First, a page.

Monitoring the topoisomerase II DNA gate conformational change with fluorescence resonance energy transfer.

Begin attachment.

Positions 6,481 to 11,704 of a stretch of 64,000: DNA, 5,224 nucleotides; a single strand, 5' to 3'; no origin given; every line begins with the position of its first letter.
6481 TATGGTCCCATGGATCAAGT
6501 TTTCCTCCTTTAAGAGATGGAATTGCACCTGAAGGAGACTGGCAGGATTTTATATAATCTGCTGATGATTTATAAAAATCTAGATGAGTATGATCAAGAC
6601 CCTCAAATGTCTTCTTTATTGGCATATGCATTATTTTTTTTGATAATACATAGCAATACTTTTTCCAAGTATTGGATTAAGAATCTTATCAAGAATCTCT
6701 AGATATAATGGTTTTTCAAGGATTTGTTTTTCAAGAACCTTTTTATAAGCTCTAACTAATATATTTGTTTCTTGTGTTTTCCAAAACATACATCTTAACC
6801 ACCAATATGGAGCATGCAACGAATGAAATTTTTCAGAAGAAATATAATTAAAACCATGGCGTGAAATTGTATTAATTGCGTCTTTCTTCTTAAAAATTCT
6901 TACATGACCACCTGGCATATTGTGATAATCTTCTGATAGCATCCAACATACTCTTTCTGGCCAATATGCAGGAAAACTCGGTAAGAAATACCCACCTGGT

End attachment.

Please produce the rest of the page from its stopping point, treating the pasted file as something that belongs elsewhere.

Type II DNA topoisomerases are essential, ubiquitous enzymes responsible for performing vital functions in chromosome condensation and segregation and in regulating intracellular DNA supercoiling. Topoisomerase II (topo II) performs these DNA transactions by passing one segment of DNA through the other using a reversible, enzyme-bridged double-stranded DNA break. This cleavage/religation of the DNA backbone is coupled to the opening and closing of the DNA gate, a critical step for strand passage during the catalytic cycle. To monitor the opening and closing of the DNA gate, we designed an oligonucleotide substrate with a pair of fluorophores flanking the topoisomerase II cleavage site, such that the fluorophores undergo efficient fluorescence resonance energy transfer (FRET) in the intact DNA substrate, but the FRET efficiency decreases as topo II opens the DNA gate. Here we present a method for creating the DNA substrate and using it as a tool to monitor the conformational changes at the topo II DNA gate. We detail how to collect and process fluorescence spectra to determine the FRET efficiency of the DNA substrate.
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